68: coma, interlude 9


my, my father’s, my mother’s,
my brother’s dog, a great
Labrador retriever
goes down the stairs
he’d always feared
like a fat horse.
And then under the sun
I wrap that kindhearted thickness
of him
with my arms
to some (just some) resistance,
then I feel
his muscles under my muscles
relax and I pull him close
to my chest hard,
so hard I want to consume
him, crush him
through the cage of my ribs,
press him so hard
he will never
escape again.
If we could just remember
to hold them harder.

I wake up
with his weight
on my chest
and the muscles
of my arms rigid,
tears in my eyes,
the ghost weight
of him following me
out, but it’s the heaviness
of his never coming home,
his never to appear again,
the vast span of his notness,
the dream so real I could
smell his mouth
and the dog wax of his ears,
and sense against my heart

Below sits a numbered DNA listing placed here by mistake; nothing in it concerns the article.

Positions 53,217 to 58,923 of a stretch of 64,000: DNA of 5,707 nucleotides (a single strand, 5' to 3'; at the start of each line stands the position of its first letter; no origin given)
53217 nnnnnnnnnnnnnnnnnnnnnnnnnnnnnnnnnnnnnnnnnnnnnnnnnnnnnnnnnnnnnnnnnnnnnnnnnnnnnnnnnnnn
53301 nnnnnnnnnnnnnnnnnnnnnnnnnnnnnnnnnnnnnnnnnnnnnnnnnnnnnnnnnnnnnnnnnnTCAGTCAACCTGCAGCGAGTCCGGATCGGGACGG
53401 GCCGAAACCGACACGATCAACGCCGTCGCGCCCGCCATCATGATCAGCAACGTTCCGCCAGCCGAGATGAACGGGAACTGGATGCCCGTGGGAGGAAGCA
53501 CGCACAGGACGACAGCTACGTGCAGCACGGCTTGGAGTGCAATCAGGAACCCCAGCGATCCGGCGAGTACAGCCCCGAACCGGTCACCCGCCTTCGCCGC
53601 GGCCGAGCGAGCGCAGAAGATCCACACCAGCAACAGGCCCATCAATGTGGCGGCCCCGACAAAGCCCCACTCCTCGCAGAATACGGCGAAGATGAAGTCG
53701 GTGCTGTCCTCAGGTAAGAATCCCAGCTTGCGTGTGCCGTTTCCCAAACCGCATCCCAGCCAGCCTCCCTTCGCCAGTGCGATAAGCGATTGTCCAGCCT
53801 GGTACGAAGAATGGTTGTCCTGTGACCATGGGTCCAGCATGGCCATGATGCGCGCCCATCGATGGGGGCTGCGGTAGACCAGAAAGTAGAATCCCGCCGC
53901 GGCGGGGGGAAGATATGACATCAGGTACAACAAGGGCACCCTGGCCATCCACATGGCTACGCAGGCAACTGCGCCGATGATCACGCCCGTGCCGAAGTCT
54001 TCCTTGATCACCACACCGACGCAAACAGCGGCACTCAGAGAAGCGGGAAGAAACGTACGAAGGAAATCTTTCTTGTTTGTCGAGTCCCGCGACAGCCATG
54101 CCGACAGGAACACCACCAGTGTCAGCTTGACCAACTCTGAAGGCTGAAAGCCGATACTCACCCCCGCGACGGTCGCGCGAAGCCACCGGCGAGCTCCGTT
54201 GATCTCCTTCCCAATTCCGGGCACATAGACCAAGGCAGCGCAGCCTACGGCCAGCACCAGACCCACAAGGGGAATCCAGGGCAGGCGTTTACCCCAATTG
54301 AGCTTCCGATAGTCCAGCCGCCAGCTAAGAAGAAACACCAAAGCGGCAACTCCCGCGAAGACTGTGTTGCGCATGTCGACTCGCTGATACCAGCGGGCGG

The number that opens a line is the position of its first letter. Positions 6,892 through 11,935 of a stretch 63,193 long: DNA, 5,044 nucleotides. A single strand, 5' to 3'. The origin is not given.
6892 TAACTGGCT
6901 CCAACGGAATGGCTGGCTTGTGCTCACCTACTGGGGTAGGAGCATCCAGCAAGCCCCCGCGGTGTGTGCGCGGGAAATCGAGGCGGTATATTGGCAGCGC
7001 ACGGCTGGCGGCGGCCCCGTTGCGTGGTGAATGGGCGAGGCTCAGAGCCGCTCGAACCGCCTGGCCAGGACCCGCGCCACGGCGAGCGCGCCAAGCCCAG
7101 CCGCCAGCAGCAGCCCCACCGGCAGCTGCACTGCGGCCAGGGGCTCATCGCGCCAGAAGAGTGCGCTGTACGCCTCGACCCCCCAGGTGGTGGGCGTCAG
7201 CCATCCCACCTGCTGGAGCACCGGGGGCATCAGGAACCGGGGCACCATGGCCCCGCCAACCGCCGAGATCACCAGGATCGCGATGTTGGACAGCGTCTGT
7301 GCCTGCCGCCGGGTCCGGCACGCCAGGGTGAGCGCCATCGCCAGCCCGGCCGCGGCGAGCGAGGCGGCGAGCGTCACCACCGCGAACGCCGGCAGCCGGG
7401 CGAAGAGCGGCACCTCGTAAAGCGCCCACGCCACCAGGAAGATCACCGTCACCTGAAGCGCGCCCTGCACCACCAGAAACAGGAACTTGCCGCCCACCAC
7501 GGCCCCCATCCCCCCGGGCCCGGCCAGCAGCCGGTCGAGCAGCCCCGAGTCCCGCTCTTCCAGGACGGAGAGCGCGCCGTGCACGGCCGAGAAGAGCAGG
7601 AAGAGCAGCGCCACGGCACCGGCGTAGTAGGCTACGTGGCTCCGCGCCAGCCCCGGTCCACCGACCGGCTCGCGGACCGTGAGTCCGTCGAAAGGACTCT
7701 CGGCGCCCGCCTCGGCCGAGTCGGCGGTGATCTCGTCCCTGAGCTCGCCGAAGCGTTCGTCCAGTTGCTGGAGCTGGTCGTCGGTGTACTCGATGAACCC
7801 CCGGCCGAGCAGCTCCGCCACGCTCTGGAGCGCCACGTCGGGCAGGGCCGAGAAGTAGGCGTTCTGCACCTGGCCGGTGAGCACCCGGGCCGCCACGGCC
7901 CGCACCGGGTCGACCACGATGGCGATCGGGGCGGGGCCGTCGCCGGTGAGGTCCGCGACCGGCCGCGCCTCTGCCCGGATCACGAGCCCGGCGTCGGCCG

the diminishment of his resistance,
the soft concession of the powerful neck,
as if in the dream
he was giving me a change
to ask under the sun his forgiveness
for all my mistakes,
for all the words I’d wished I’d given,
for all the time I’d wasted,
for all the fears that had beaten me back,
for all the reservoirs of good self
I’d shoved aside for some dumber
choice, and with the weight of that dog
against my chest and the smell of ears
in my nose and the tickle of his whiskers
on my cheek, I thought of my brother,
and I wish I’d been there,
been there to take the fire for him.
I think, maybe,
the dog would’ve loved me better for it.

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